Biofilm inhibition by an experimental dental resin composite containing octenidine dihydrochloride

Abstract

Objectives

The aim of the present study was to investigate an antimicrobial additive containing experimental resin composite with regards to its impact on biofilm formation under oral conditions.

Methods

Biofilms were established in situ on composite specimens ( n = 192) which contained octenidine dihydrochloride (ODH, 3 wt.% or 6 wt.%). Samples without antimicrobial additive served as control ( n = 96). Composite specimens were fixed on custom made splints and exposed to the oral cavity of six healthy volunteers for three or seven days. Biofilm formation was assessed by scanning electron microscopy (SEM) and fluorescence microscopy (FM).

Results

The biofilm formation was significantly reduced on ODH containing samples compared to controls after three as well as after seven days in situ . FM evaluation additionally showed a lower viability of the reduced biofilms for both ODH concentrations.

Significance

During this short term investigation, incorporation of ODH into resin based composite materials caused biofilm inhibiting effects in situ .

Introduction

Microbial biofilms play an important role for the development of caries and periodontal diseases . Biofilm formation on surfaces exposed in the oral cavity, e.g. teeth, restorative or implant materials, represents the ubiquitous phenomenon of microbial colonization on interfaces between solid surfaces and biological fluids.

This process is characterized by several stages. Adsorption of salivary proteins, glycoproteins and mucins form a so called “acquired pellicle” within minutes. Then, first bacterial colonizers adhere to the pellicle surface within minutes to a few hours . A multi-layer bacterial biofilm, the dental plaque, is formed by bacterial growth and co-adherence of further bacteria. The extracellular matrix of the plaque matures, which is characterized by network formation of water-soluble and -insoluble glucanes, synthesized by bacterial glycosyl transferases . The established oral biofilm is a three-dimensionally structured community of many microbial species. The microorganisms in the plaque interact and communicate by signal transduction processes.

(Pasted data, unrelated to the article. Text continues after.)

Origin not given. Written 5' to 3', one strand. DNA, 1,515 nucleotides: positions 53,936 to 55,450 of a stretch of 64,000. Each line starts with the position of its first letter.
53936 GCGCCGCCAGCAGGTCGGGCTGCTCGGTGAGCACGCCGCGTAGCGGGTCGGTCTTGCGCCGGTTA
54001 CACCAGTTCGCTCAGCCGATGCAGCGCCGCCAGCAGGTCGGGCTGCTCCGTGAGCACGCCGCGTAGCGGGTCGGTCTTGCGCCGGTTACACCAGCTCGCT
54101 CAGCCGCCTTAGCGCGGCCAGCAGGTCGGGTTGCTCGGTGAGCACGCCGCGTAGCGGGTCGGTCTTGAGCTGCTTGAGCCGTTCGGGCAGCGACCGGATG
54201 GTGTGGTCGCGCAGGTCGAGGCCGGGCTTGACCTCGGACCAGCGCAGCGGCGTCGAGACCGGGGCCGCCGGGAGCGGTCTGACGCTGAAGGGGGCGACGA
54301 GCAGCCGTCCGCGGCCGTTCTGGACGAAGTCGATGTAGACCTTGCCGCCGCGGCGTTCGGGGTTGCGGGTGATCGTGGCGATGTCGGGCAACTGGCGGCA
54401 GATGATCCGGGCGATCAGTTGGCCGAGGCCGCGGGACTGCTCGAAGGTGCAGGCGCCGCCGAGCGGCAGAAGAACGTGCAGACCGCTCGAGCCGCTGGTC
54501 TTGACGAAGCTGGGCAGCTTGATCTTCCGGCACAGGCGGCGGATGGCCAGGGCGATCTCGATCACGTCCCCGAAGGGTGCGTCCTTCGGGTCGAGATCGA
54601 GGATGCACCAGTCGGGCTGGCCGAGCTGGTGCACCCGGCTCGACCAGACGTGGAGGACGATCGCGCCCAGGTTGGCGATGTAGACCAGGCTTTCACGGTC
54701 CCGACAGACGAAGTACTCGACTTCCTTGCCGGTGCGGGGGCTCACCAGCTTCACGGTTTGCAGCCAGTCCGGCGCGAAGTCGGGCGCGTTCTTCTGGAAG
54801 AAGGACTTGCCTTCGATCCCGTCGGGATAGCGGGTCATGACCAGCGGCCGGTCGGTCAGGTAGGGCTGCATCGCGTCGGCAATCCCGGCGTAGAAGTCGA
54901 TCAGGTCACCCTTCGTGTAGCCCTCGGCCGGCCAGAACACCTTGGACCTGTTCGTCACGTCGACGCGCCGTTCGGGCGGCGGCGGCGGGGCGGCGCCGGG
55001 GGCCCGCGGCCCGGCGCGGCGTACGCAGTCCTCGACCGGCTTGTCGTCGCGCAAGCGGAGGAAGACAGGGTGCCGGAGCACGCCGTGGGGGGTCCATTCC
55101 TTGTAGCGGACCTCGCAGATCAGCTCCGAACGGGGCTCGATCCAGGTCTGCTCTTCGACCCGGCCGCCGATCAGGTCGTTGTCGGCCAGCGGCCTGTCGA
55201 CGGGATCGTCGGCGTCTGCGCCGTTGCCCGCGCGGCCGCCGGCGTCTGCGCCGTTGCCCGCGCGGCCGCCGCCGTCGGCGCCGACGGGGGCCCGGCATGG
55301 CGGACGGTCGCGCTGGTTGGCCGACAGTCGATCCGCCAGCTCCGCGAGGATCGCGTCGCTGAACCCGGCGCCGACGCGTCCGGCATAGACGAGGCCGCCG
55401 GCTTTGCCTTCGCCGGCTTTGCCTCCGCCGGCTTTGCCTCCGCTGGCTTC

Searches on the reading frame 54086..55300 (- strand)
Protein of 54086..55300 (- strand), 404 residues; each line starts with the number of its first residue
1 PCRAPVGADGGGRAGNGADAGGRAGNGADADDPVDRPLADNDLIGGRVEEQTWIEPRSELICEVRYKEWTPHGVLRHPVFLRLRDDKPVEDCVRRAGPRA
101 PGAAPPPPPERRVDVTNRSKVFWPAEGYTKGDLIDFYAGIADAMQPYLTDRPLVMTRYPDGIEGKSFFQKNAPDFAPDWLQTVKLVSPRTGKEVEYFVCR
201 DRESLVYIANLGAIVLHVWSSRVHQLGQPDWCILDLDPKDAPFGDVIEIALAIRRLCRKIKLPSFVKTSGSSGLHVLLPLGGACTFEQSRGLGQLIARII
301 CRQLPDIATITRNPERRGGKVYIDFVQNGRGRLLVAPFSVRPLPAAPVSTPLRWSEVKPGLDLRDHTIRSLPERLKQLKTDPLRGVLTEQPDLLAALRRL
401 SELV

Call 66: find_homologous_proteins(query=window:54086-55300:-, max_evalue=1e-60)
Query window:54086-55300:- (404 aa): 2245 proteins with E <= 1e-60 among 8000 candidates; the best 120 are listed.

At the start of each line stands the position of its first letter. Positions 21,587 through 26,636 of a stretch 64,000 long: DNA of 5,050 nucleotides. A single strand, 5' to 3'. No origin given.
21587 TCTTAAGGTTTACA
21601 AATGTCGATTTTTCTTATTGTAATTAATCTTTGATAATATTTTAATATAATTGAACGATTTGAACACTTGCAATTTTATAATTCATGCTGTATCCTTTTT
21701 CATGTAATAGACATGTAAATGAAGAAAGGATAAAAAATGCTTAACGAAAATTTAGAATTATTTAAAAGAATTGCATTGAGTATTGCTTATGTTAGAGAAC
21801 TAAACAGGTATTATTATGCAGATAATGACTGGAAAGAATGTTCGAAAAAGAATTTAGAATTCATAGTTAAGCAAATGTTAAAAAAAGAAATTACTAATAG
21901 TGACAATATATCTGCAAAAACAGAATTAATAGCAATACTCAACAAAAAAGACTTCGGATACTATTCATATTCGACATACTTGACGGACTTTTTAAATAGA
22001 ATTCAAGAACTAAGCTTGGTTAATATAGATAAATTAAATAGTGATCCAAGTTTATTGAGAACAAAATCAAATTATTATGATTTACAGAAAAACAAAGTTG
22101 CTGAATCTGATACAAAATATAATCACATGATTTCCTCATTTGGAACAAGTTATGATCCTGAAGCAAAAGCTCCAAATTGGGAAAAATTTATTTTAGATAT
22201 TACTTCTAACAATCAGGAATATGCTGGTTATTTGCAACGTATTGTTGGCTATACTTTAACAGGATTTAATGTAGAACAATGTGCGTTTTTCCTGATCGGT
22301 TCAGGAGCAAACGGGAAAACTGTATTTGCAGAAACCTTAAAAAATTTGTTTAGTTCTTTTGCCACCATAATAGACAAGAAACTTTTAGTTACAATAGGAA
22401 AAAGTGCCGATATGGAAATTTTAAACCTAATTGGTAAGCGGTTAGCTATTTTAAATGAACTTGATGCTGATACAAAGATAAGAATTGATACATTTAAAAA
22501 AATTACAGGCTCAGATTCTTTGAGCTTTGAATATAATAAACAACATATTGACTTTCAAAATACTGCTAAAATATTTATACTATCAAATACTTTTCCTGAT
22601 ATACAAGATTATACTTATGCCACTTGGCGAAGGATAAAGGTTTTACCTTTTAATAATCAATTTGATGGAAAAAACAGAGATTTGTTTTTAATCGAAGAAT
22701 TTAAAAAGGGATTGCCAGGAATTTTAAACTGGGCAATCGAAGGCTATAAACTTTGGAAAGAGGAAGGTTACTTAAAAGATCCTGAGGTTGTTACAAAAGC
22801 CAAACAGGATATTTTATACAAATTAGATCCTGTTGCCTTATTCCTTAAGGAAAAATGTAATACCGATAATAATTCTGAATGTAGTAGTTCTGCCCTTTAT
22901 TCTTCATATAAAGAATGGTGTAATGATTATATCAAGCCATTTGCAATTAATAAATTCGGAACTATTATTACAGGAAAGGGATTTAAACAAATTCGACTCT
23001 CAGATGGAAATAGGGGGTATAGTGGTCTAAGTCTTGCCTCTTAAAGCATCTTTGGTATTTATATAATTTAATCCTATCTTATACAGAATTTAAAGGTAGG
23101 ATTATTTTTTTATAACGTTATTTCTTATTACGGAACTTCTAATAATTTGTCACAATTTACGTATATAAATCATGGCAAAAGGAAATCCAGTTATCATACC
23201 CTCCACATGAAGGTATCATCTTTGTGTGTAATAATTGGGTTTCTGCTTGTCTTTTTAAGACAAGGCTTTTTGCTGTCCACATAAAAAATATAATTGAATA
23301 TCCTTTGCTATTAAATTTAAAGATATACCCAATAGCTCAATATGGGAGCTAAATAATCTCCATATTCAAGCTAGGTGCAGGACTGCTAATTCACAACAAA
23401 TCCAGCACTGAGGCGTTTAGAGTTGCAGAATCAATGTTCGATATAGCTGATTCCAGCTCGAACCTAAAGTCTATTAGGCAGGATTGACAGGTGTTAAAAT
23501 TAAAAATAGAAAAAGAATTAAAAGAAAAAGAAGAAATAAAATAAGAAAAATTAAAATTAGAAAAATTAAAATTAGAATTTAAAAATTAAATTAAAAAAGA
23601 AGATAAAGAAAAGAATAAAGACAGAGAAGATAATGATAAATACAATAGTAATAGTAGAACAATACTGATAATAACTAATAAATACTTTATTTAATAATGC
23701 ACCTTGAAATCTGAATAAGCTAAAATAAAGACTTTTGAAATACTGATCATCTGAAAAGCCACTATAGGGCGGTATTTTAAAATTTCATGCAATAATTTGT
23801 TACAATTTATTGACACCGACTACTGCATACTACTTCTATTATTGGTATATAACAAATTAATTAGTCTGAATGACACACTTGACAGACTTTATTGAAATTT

An innovative approach to control biofilm formation, and in turn to prevent caries and periodontal disease, is to develop dental restorative materials with antimicrobial properties, inhibiting microbial colonization . Apart from fluoride containing materials , this approach has, however, hardly been investigated so far.

Pilot experiments have been carried out with restorative materials, supplemented with benzalconium chloride, chlorhexidine, triclosan, cetylpyridinium chloride, polyethyleneimine nanoparticles or silver. These substances are released from the materials and provide antimicrobial properties under in vitro conditions . Another concept is to bind the antimicrobial agent to the surface using e.g. 12-methacryloyl oxydodecyl pyridinium bromide . However, the efficiency of concepts for the prevention of biofilm formation and growth in vivo has not been proven yet.

Biofilm formation can be studied in situ on samples exposed to the oral environment; different methods are available for their assessment and analysis . Among others, scanning electron microscopy (SEM) and vital-fluorescence microscopy (FM) are widely accepted methods to investigate the quantity of biofilm formation and to estimate the share of viable and dead microorganisms, respectively .

To date there is, to the best knowledge of the authors, no report on the incorporation of bispyridines into resin based filling materials, even though this antimicrobial agent has been widely used for decades as mouth rinsing solution or for wound disinfection .

Hence, the present in situ study investigated the intraoral microbial adherence and biofilm formation on experimental resin composite filling materials, enriched with octenidine dihydrochloride (ODH), using SEM- and FM-analyses. The null-hypothesis tested was, that inhibitions effects on biofilm formation on resin composite surfaces under oral conditions is independent from the incorporation of ODH into the material.

Materials and methods

Study design and subjects